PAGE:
Execution

The role AI plays in fixed income is proving to be more and more impactful, especially in the execution process. AI has the ability to amplify the ways in which traders operate, allowing them to scale their processes and make complex decisions in a more informed way. The technology, which has somewhat evolved from automation in the pre-trade stage, where data is used to create rules for low-touch trading, and is shifting towards more complex high-touch trades.

“We now have a sea of data, the question is how you use AI to deal with and manage that sea of data in intelligent ways to bring the most important things up to the top and how do you deal with attention in the sea of data,” notes Chris Bruner, chief product officer at Tradeweb.

“To execution, which is more concrete, where traders need to pay the lowest cost and have the best liqudity across a wide swathe of trading, AI is able to lower costs, scale humans and make the process much more efficient so you can do more with less and you can handle lots of market environments. Broadly, it’s going to affect pretty much every part of fixed income – it’s just a matter of how.”

AI is able to assist in decision making processes when determining the timing of a trade, what dealers to use and all the other parameters that go into making a trading decision. These tools are able to optimise the decision that traders are making, but AI is only as good as the data that goes into it.

“These models are very good at looking at historical information with a level of statistical significance, giving an estimation of what might happen in the future based on all the different parameters that one looks at right now,” says Lisa Schirf, global head of data and Analytics at Tradeweb.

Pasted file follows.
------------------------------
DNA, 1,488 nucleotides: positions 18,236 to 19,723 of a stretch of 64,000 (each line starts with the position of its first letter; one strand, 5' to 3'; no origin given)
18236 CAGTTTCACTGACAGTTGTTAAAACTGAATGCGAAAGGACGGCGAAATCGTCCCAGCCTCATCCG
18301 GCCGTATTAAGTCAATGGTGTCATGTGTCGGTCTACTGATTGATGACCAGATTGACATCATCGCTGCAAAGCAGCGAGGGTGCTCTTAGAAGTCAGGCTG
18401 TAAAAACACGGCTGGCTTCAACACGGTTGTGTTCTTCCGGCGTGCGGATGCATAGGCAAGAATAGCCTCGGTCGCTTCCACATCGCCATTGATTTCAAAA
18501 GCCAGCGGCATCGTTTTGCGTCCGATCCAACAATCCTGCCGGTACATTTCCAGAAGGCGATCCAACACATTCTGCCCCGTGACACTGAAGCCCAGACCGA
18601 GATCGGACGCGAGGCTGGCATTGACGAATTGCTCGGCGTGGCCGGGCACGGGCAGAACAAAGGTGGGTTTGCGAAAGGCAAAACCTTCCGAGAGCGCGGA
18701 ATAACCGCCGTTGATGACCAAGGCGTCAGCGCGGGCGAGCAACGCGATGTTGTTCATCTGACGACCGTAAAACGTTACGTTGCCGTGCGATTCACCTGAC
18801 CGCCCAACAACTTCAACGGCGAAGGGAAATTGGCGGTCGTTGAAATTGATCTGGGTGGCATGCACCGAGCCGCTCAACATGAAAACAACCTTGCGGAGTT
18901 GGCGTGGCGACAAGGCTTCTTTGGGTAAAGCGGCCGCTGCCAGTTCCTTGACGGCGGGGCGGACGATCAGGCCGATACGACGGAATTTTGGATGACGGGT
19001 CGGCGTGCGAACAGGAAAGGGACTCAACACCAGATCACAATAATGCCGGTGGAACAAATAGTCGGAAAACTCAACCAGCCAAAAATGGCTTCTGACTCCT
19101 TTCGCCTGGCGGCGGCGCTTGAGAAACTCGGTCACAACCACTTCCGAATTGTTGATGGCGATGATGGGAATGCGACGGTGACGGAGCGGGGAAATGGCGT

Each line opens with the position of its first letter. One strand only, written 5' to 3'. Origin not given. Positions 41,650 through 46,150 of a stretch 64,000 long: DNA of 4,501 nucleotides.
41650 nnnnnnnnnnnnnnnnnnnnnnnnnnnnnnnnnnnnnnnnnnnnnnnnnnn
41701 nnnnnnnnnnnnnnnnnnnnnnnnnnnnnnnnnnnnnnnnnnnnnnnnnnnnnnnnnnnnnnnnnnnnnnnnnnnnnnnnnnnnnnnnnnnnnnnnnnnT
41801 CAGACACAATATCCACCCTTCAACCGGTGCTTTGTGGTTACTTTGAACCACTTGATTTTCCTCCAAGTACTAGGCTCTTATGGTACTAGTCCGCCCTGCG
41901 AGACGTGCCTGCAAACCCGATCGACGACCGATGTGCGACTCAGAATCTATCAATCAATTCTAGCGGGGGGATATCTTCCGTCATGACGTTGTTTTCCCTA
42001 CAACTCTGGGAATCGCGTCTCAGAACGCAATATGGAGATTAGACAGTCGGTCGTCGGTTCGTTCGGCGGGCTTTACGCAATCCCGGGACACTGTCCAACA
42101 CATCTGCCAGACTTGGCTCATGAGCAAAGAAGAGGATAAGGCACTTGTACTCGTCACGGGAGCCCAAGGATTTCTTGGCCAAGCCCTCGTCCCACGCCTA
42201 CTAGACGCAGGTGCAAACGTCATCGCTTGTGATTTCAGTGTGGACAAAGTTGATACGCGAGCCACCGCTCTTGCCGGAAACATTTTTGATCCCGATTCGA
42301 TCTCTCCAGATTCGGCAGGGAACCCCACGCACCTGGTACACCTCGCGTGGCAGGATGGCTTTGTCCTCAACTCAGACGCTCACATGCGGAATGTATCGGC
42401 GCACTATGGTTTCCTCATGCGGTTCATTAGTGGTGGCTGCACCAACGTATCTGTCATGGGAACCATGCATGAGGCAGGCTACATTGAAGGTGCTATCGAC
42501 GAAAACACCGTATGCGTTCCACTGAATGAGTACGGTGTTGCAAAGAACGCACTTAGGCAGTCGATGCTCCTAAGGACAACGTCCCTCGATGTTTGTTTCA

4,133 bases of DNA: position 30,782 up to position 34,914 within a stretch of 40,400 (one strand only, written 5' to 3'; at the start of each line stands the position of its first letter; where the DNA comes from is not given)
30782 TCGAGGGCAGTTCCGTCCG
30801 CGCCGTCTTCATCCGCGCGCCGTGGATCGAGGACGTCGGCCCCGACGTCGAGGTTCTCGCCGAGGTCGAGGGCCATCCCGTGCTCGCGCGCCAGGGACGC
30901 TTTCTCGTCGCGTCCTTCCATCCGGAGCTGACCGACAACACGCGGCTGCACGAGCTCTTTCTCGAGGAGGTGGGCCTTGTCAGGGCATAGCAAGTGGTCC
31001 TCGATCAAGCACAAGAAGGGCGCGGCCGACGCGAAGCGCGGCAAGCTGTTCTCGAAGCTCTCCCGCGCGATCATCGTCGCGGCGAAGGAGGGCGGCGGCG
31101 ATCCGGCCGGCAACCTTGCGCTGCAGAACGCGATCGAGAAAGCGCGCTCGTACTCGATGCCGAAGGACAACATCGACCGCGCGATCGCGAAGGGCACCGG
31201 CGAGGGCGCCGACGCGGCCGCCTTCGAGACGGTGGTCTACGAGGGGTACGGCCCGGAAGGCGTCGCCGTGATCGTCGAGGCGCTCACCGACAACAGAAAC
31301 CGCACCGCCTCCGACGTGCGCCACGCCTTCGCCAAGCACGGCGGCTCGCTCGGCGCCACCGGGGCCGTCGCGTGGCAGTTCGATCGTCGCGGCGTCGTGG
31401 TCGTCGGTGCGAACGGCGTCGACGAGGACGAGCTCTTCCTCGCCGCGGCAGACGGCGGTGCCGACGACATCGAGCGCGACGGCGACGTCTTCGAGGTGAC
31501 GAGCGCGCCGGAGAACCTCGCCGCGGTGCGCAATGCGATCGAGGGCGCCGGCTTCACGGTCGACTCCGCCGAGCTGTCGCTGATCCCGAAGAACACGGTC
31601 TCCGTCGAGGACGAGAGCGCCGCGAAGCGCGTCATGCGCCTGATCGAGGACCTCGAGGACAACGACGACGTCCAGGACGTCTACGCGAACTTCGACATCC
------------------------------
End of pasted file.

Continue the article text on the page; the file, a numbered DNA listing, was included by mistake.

“They’re very good at doing it in a way where humans simply can’t take that much information into account. Liquidity is certainly an area that can be predicted whether it’s for security or overall market.”

Targeting liquidity is an ever-important part of a trader’s role and AI can help assist in this process. However, liquidity is subjective and can mean different things to different people. Historically, metrics have been created that are fairly linear but inherently, liquidity tends to be feature based and dynamic in markets.

“The latest AI model approaches are really well suited to help humans understand what liquidity conditions are and how they rapidly change, and then use that information to execute within changing markets,” adds Bruner. “There is this inherent non-linear, picking up the patterns and features in large, complex multidimensional data sets, where AI can be really well suited to helping people understand liquidity.”

In fixed income, a large instrument universe with sparse data exists where one may not see much observable liquidity on a certain ISIN. However, when you start to look at a collection of instruments, axes, real quotes or trades, AI is able to provide more observable prices.

“With some of these machine learning or AI models, you can start to use AI to help you to impute where certain pricing or where liquidity should be, based off a broader set of data,” notes Chris Murphy, chief executive of Ediphy.